Adolescents with bipolar disorder (BD) depression may be at increased risk for metabolic syndrome (MetS), according to study results published in Journal of Child and Adolescent Psychopharmacology.
Researchers conducted a case-control study among a subset of 607 adolescents (cases, n=332; controls, n=275) using a propensity matching approach. Data was sourced from the National Inpatient Sample (NIS), which collected data from 4411 hospitals in 44 states in the United States. Adolescent inpatients (N=248,348) aged 12 to 18 years who were discharged from the hospital with a mood disorder diagnosis were evaluated for MetS risk. Metabolic syndrome was defined as 3 of the following: diabetes, obesity, hypercholesterolemia, or hypertension.
Participants’ mean age was 16.3 (SD, 1.7) years, 58.2% were girls, and 40.1% were White. A total of 83.5% of participants had a primary diagnosis of major depressive disorder (MDD), 16.5% had a primary diagnosis of BD depression, 50.4% had an anxiety disorder comorbidity, 15.7% had an attention-deficit/hyperactivity disorder (ADHD) comorbidity, 14.8% had a substance use disorder, and 4.1% had a disruptive behavior disorder comorbidity.
Stratified by cases and controls, the case participants had a higher incidence of obesity (84.9% vs 3.6%; P <.001), hypertension (81.0% vs 1.8%; P <.001), diabetes (72.8% vs 9.1%; P <.001), and hypercholesterolemia (67.2% vs 3.6%; P <.001) compared with control participants, respectively.
Among the case participants, 262 had MDD and 70 had BD depression. The patients with BD depression were older (mean, 16.9 vs 16.1 years; P =.001), more likely to be Black (69.7% vs 19.6%; P <.001), more had obesity (92.8% vs 82.8%; P =.040), and more had ADHD (35.7% vs 11.5%; P <.001). Fewer participants with BD depression had hypercholesterolemia (56.5% vs 70.2%; P =.031) than the patients with MDD, respectively.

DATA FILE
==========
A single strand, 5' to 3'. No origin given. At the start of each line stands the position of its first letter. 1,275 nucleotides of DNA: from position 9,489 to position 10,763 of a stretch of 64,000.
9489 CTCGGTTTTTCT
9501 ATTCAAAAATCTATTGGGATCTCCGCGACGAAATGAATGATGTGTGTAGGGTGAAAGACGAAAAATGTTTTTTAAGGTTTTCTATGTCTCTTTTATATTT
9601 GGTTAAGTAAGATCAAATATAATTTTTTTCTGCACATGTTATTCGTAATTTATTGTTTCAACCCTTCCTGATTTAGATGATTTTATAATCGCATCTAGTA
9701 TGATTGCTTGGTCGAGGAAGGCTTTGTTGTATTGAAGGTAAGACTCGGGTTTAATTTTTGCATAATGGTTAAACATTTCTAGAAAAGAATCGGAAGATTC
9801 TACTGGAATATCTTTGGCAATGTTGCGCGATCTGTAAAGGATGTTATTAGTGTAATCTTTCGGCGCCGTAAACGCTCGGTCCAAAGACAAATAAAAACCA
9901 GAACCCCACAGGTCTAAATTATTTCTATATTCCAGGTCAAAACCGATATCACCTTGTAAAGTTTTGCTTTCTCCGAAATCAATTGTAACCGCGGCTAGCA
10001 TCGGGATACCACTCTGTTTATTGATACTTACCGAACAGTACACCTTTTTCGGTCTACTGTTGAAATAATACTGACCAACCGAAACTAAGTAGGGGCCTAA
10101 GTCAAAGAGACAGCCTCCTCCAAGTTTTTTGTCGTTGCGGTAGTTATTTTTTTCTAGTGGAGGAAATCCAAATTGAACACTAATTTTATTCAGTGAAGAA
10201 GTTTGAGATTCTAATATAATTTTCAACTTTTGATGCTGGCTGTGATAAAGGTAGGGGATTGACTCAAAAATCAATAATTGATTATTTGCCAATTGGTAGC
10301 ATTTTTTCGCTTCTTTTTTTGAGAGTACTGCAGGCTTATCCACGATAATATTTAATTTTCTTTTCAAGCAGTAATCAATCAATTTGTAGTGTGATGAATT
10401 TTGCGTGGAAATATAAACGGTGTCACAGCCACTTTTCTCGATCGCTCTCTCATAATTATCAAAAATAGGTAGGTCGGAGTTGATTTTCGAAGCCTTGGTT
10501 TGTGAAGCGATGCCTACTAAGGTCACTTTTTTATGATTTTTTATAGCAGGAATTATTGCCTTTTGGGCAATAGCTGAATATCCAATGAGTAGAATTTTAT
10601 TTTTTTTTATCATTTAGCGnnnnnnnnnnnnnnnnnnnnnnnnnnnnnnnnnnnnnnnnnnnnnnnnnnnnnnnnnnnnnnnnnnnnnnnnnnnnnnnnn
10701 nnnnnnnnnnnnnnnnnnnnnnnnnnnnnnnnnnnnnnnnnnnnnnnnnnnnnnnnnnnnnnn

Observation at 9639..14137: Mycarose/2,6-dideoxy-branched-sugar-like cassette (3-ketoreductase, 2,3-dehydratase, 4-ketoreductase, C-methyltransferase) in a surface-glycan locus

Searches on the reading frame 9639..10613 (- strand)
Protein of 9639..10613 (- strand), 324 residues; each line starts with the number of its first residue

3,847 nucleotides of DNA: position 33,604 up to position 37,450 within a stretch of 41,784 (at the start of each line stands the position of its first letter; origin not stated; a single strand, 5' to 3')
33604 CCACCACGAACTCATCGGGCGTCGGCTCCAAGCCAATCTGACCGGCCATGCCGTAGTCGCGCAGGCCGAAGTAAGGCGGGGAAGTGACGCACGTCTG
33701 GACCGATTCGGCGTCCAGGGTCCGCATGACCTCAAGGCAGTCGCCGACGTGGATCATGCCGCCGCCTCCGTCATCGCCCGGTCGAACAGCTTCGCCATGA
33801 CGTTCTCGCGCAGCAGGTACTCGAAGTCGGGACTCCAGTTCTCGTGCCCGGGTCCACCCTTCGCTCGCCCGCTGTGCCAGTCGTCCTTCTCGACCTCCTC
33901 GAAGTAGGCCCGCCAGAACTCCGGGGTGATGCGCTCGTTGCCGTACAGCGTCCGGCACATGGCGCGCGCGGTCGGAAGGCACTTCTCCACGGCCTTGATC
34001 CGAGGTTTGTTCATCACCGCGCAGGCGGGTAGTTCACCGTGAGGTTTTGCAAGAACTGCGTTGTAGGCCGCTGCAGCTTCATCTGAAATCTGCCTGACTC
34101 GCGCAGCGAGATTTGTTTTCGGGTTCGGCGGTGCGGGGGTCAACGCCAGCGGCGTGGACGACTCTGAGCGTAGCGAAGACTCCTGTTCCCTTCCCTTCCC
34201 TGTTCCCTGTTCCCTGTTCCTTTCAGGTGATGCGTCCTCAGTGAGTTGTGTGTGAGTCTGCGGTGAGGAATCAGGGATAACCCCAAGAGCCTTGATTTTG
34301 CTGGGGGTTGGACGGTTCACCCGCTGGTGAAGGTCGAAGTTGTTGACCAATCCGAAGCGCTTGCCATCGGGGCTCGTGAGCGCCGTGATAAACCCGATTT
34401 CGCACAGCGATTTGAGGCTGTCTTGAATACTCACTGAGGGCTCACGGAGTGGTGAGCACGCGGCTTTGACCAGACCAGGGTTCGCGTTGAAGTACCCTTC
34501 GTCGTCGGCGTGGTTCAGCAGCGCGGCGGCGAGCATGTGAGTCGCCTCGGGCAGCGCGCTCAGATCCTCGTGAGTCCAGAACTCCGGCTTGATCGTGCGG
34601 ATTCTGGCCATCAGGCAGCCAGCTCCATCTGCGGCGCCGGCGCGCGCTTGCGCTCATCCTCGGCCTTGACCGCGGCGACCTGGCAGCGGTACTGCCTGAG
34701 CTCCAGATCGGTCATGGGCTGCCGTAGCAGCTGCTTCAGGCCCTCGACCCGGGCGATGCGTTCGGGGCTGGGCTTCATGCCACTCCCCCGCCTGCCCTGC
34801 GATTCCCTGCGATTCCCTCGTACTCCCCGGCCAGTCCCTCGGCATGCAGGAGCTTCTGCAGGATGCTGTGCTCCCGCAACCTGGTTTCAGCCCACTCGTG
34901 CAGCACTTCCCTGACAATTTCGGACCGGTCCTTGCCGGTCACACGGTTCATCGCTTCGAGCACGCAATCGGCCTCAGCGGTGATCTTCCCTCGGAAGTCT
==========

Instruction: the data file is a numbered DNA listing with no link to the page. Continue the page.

Risk for MetS was associated with BD depression compared with MDD (adjusted odds ratio [aOR], 2.42; 95% CI, 1.47-3.97; P =.001), disruptive behavior disorders (aOR, 4.45; 95% CI, 1.55-12.78; P =.006), and substance use disorder (aOR, 0.31; 95% CI, 0.19-0.50; P <.001) compared with those with no psychiatric comorbidities.
The results of this study may have been biased, as MetS was determined using diagnostic coding of metabolic comorbidities.
Study authors conclude, “Among the adolescents with mood disorders, a primary diagnosis of BD depression and comorbid disruptive behavior disorders increases the odds of MetS, while comorbid substance use disorder lower the odds of MetS. Among the various parameters of MetS, the rates of obesity were significantly higher among adolescents with BD depression, whereas hypercholesterolemia was higher among those with MDD.”
Disclosure: An author declared affiliations with industry. Please refer to the original article for a full list of disclosures.
Patel RS, Majumder P, Correll CU. Characteristics and correlates of metabolic syndrome in adolescents with unipolar and bipolar depression: results from a cross-national inpatient case-control study. J Child Adolesc Psychopharmacol. Published online October 28, 2022. doi:10.1089/cap.2022.0017